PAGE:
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Posts for category: Dental Procedures

By Frederick Dental Group
January 06, 2022
Category: Dental Procedures
Tags: dentures  

If you are looking for ways to replace missing teeth, Frederick Dental Group can help. We offer several denture options, including both removable and fixed options. Our experienced dentists will work with you to find the best solution to fit your life. Dr. Dave Verma and Dr. Arpana Verma are professionals who will create affordable dentures for you in Frederick, MD. We are always accepting new patients and look forward to assisting you with various denture options.

Who Should Get Dentures?

Dentures are a replacement for missing teeth. They can replace some or all the teeth in your upper and/or lower jaw. Dentures are useful for people who have lost one or more teeth due to injury, tooth decay, gum problems, an oral infection, or old age.

What are the Different Types of Dentures?

Partial Dentures

A partial denture is an affordable option to replace multiple missing teeth. They are custom-made to fit your mouth. With a partial denture, you can eat and smile again, restoring your confidence in public. The replacement teeth fit around your existing teeth. These dentures can be made in different ways, often allowing them to be nearly invisible when worn. Partial dentures are easier to create and deliver without inconveniencing the patient. 

Conventional Full Dentures 

With a conventional set, your new teeth will come out of the mouth in one piece, and you will need to remove them at night. Complete dentures can be more inconvenient. Most patients will elect to have IMMEDIATE DENTURES. If you want fast, affordable dentures in Frederick, MD, we can give you immediate dentures. With an immediate denture, we will measure your mouth and fit you for dentures. The teeth are removed, and the dentures are immediately inserted into your mouth following the procedure. This skips over being without teeth which patients appreciate a great deal. There are more adjustments with this type of denture and a final denture is typically constructed once healing is complete. A more CONVENTIONAL/TRADITIONAL route is to remove all the teeth, allow multiple weeks of healing prior to construction of dentures. Most patients find this way to be quite inconvenient as they have to be edentuous for multiple weeks before having their dentures made.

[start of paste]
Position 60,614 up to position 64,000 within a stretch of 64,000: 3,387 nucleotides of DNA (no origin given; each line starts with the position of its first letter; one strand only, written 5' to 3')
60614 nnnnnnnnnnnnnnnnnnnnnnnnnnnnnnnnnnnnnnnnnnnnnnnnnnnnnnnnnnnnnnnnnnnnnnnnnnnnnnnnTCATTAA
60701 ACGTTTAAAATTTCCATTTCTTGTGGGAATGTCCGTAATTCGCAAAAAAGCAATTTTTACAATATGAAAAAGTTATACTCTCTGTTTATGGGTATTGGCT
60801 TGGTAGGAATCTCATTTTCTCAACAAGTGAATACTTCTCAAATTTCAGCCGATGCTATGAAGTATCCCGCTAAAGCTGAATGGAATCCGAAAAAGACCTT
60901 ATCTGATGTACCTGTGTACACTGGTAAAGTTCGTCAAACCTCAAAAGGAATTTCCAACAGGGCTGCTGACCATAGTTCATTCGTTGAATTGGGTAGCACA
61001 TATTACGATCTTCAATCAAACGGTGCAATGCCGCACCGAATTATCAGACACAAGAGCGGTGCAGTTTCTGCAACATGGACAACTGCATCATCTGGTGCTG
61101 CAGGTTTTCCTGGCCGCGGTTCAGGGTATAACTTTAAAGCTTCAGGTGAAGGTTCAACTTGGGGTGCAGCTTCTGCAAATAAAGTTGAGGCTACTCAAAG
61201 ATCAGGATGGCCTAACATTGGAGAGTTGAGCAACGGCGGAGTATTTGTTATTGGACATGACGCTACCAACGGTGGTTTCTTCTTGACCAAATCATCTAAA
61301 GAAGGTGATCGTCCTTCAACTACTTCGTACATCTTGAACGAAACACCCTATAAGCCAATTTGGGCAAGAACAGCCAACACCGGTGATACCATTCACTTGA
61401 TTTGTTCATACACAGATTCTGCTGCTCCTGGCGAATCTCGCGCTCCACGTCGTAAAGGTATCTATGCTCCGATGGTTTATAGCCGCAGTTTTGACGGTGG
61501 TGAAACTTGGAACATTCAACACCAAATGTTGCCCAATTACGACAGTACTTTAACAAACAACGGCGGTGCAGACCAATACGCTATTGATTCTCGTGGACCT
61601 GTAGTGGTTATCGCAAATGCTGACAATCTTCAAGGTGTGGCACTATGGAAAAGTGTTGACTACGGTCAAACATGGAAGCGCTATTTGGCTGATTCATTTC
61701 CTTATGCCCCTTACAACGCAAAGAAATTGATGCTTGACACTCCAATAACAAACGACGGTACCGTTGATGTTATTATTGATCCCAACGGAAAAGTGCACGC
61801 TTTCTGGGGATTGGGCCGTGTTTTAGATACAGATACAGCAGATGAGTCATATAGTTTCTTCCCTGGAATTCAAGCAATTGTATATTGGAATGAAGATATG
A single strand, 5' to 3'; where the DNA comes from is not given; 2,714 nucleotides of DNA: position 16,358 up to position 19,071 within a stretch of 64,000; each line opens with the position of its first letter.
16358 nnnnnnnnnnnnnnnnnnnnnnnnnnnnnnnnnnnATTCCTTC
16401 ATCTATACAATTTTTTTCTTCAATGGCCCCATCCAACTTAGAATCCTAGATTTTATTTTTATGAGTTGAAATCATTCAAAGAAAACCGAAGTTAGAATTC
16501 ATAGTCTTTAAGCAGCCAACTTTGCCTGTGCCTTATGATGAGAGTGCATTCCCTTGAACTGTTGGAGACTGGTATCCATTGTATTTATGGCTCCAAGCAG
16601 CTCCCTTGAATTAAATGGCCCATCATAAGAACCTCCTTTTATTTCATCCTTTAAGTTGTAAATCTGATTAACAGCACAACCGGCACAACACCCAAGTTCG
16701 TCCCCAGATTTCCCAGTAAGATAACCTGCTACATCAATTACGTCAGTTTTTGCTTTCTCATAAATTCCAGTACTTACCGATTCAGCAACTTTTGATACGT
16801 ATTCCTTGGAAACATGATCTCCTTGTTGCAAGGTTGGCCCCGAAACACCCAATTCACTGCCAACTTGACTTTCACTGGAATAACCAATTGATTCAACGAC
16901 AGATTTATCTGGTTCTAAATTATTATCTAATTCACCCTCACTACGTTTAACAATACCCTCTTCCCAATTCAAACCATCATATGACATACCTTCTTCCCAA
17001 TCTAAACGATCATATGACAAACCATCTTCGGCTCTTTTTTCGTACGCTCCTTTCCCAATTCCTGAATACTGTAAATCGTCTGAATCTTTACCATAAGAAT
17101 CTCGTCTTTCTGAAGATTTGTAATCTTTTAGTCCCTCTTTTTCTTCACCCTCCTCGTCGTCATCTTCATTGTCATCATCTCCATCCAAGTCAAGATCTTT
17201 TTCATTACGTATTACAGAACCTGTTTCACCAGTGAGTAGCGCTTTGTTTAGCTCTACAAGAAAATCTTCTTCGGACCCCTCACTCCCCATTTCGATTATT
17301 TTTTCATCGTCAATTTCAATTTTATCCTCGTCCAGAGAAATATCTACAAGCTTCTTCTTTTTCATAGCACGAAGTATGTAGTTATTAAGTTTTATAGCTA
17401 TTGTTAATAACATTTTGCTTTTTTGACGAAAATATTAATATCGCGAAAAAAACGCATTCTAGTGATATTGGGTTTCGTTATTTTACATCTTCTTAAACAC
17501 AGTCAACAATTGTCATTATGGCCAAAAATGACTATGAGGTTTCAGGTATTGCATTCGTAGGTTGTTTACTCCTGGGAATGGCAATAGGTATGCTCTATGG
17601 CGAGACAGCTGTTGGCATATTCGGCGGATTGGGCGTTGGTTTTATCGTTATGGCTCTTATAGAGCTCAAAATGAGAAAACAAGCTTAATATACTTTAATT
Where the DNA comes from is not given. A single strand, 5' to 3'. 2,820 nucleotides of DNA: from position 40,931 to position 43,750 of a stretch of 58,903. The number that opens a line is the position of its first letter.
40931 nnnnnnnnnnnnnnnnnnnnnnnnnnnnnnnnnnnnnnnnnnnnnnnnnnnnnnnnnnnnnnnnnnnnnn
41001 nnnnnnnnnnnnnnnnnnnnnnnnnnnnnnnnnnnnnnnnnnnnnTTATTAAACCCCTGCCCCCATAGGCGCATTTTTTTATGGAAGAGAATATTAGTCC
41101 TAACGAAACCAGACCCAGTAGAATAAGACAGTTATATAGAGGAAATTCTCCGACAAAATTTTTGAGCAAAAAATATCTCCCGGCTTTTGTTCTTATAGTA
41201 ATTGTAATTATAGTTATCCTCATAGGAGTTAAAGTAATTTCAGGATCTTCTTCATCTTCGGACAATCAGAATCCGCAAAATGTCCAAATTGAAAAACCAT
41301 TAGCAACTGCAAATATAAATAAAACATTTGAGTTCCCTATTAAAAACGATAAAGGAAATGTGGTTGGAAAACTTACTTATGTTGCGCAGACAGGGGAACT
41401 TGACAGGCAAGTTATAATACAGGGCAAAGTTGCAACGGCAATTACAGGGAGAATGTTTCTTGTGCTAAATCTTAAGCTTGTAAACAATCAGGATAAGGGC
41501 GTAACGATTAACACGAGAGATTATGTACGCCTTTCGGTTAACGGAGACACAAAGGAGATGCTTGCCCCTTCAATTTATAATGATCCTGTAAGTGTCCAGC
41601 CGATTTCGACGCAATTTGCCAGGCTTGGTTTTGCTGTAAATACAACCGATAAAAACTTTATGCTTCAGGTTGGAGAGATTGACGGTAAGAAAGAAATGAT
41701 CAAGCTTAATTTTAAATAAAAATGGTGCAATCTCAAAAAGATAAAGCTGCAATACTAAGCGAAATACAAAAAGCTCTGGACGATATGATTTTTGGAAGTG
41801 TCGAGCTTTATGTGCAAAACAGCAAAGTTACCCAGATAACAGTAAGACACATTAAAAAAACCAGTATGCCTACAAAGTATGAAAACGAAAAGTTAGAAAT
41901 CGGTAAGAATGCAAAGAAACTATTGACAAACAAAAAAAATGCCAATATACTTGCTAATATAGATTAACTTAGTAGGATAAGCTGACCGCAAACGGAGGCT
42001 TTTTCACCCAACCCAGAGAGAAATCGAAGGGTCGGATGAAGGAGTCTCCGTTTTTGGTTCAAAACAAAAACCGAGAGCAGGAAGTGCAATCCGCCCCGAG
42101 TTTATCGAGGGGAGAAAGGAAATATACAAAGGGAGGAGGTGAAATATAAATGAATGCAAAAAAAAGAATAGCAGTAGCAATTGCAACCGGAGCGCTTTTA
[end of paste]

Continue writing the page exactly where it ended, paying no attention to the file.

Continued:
The Frederick Dental Group is the perfect place for all your dentures options in Frederick, MD. Call Drs. Verma at (301) 624-1001 for an appointment today. We look forward to helping you get your smile back!

SupermodelAshleyGrahamsUnpleasantDentalEncounterWithaFrozenCookie

Ashley Graham has a beautiful and valuable smile—an important asset to her bustling career as a plus-size model and television host. But she recently revealed on Instagram a “confrontation” between one of her teeth and a frozen oatmeal cookie. The cookie won.

Holding her hand over her mouth during the video until the last moment, Graham explained how she sneaked a cookie from her mom's freezer and took a bite of the frozen treat. Taking her hand from her mouth, she revealed her broken tooth.

Okay, maybe it wasn't an actual tooth that was broken: the denticle in question appeared to have been previously altered to accommodate a porcelain veneer or crown. But whatever was once there wasn't there anymore.